Artist Luc Tuymans
Amedeo Modigliani, Nude, c.1916, oil on canvas, 92.4 x 59.8 cm (36 1/2 x 23 1/2 in), Courtauld Gallery, London. akg-images/André Held.
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‘There are several artists I admire for their depiction of the body,’ says Luc Tuymans during a break in the hanging of The Gap: Selected Abstract Art from Belgium, the show he has curated at Parasol Unit in London. ‘One artist I really love is Modigliani because I think Modigliani when it comes to depicting the body has the sexiest line and the most elegant forms — I always liked his nudes.
‘He painted them in a way so that on one hand they have this element of abstraction but on the other, they are still extremely sensual. It’s the way he puts them in the frame, the way he blocks out the eyes and the gaze but still the gaze is there. For me, it’s also about how he could nearly look behind it all but still the corporeality, the warmth of the colour, the element of skin is clearly understood. [It’s a] shame he died pretty young.’
Artist Zhang Huan
Zhang Huan, To Add One Meter to an Anonymous Mountain, 1995. Performance. Mentougou District, Beijing. © Zhang Huan.
When contemporary art lovers talk about the use of the body in art, the name Zhang Huan is usually one of the first to crop up in the conversation. In his work from the Nineties in particular, the Chinese artist pushed the boundaries of what was possible, acceptable and, indeed desirable, in performances highlighting the human body and its limits.
Famously, he covered himself in honey and sat naked in a fly-infested public toilet, and challenged the art world with works that saw him suspended on hooks and dunked in rivers, tied naked to horses, lying naked, face down, on blocks of ice, or dangled from trees in public parks, or off the roofs of buildings across China. He invited calligraphers to cover his body in fables, phrases and proverbs until there wasn’t an inch of skin left visible, and even incorporated sheep, donkeys, dogs and hens into his practice.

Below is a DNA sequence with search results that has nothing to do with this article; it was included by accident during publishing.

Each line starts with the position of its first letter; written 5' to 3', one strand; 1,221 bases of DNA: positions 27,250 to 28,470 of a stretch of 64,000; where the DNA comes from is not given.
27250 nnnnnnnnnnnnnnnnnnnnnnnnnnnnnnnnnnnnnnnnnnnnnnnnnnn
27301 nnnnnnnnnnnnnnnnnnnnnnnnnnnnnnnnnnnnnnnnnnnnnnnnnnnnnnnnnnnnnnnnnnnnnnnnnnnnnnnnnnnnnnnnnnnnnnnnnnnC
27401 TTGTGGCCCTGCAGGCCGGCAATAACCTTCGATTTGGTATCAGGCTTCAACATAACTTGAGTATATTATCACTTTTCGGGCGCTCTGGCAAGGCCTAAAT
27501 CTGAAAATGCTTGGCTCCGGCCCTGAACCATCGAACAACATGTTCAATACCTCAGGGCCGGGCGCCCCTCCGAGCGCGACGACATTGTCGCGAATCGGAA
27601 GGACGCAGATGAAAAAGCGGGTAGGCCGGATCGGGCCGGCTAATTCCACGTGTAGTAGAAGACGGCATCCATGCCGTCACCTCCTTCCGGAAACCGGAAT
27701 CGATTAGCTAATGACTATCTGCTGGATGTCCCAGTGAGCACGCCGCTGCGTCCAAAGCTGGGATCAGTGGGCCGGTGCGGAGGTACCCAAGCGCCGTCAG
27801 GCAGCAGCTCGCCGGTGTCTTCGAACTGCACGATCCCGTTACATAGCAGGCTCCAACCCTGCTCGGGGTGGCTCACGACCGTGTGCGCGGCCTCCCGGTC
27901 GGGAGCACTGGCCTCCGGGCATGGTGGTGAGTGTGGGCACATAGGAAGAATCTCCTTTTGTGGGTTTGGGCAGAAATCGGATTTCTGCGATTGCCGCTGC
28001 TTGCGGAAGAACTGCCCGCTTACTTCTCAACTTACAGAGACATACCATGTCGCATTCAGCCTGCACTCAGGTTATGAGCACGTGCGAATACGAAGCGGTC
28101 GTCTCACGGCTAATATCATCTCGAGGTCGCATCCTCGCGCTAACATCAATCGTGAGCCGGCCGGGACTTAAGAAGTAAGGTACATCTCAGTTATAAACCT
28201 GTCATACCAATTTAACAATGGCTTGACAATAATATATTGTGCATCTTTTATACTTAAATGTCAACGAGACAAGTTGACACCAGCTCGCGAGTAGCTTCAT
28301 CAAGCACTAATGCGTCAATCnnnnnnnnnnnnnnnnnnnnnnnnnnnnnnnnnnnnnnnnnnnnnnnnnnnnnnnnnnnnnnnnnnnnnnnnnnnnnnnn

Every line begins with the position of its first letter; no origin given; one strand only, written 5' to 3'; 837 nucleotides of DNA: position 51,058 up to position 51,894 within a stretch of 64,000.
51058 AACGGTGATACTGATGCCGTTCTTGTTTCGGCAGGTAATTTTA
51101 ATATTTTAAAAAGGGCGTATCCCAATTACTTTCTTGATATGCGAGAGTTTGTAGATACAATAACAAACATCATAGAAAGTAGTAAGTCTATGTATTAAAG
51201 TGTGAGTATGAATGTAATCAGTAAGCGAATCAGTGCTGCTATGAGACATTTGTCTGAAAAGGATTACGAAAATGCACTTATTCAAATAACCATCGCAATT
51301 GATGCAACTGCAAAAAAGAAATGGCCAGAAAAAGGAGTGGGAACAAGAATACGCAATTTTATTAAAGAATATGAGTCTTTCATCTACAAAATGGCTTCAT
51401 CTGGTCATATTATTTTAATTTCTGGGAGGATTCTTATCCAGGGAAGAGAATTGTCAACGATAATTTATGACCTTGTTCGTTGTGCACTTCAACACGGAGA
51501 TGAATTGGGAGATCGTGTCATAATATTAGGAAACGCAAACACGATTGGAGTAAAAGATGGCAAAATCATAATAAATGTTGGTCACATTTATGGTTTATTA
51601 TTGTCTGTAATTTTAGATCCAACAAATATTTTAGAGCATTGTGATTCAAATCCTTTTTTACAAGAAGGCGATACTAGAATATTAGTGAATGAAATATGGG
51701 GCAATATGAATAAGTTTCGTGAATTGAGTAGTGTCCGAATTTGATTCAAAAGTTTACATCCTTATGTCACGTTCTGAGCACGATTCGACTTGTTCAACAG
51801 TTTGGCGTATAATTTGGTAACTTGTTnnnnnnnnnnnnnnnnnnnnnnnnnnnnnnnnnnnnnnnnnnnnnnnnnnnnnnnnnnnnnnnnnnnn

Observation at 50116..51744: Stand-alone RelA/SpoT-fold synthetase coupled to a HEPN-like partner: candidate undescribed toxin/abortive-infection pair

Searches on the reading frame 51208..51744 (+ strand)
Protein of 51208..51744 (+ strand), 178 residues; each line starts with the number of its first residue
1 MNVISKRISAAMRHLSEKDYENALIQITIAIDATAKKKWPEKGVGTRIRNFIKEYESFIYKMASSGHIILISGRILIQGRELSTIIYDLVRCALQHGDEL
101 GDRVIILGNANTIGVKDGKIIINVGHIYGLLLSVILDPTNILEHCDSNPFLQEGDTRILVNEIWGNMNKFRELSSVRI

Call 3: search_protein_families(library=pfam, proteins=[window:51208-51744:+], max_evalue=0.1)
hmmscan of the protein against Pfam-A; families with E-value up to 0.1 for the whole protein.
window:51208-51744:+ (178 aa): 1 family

The 1995 work shown above was inspired by an old saying, ‘Beyond the mountain, there are more mountains’ Huan explained at the time. ‘It is about humility. Climb this mountain and you will find an even bigger mountain in front of you. It’s about changing the natural state of things, about the idea of possibilities.’
Huan treats his body as a separate country in itself, a superpower stronger than China. ‘It makes me feel dependable to use the body as a medium of art creation,’ he says. ‘I realized that the body was the most direct way to contact with society as well as a proof of one’s personal identity. In this regard, the physical body is the carrier of my inner heart.
Tate curator Flavia Frigeri
Henri Matisse, Blue Nude III, 1952. Gouache on paper, cut and pasted, on white paper, mounted on canvas. 112 × 73.5 cm. (44 × 29 in.). Musée national d’art moderne, Centre Georges Pompidou, Paris. © 2014. Photo Scala, Florence © Succession H. Matisse/DACS 2015.
‘It was really exciting when they arrived,’ says Flavia Frigeri of the moment that The Blue Nudes by Henri Matisse, a series of four nudes the artist made in the spring of 1952, arrived at the Tate show she was curating in 2014.
‘I had seen the four of them at an exhibition a year or two before our show in Paris. But they were on one wall; they were quite tight together at that point. The emphasis wasn’t so much on them as protagonists. They were part of a larger show with many other things.’ Matisse The Cut-Outs went on to become the biggest show in the Tate’s history.
‘The interesting thing about The Blue Nudes, is that [Matisse] was making them at what was a very physically challenging time for him,’ continues Frigeri. ‘So they became, in many ways, the limits he was facing with his own body and they became his strength in tying together all of the things he’d believed in and had done before.
‘The Blue Nudes are the absolute summation of everything he had done. The body, the female figure, the line, the colour and the sculpture — but by that point so stripped down that it’s kind of the ultimate or peak of what he could have ever done in that form. That’s why I think they’ve also become very iconic. With his work before that the body was still voluptuous — it was still very feminine — whereas in The Blue Nudes they’re almost these genderless figures.’
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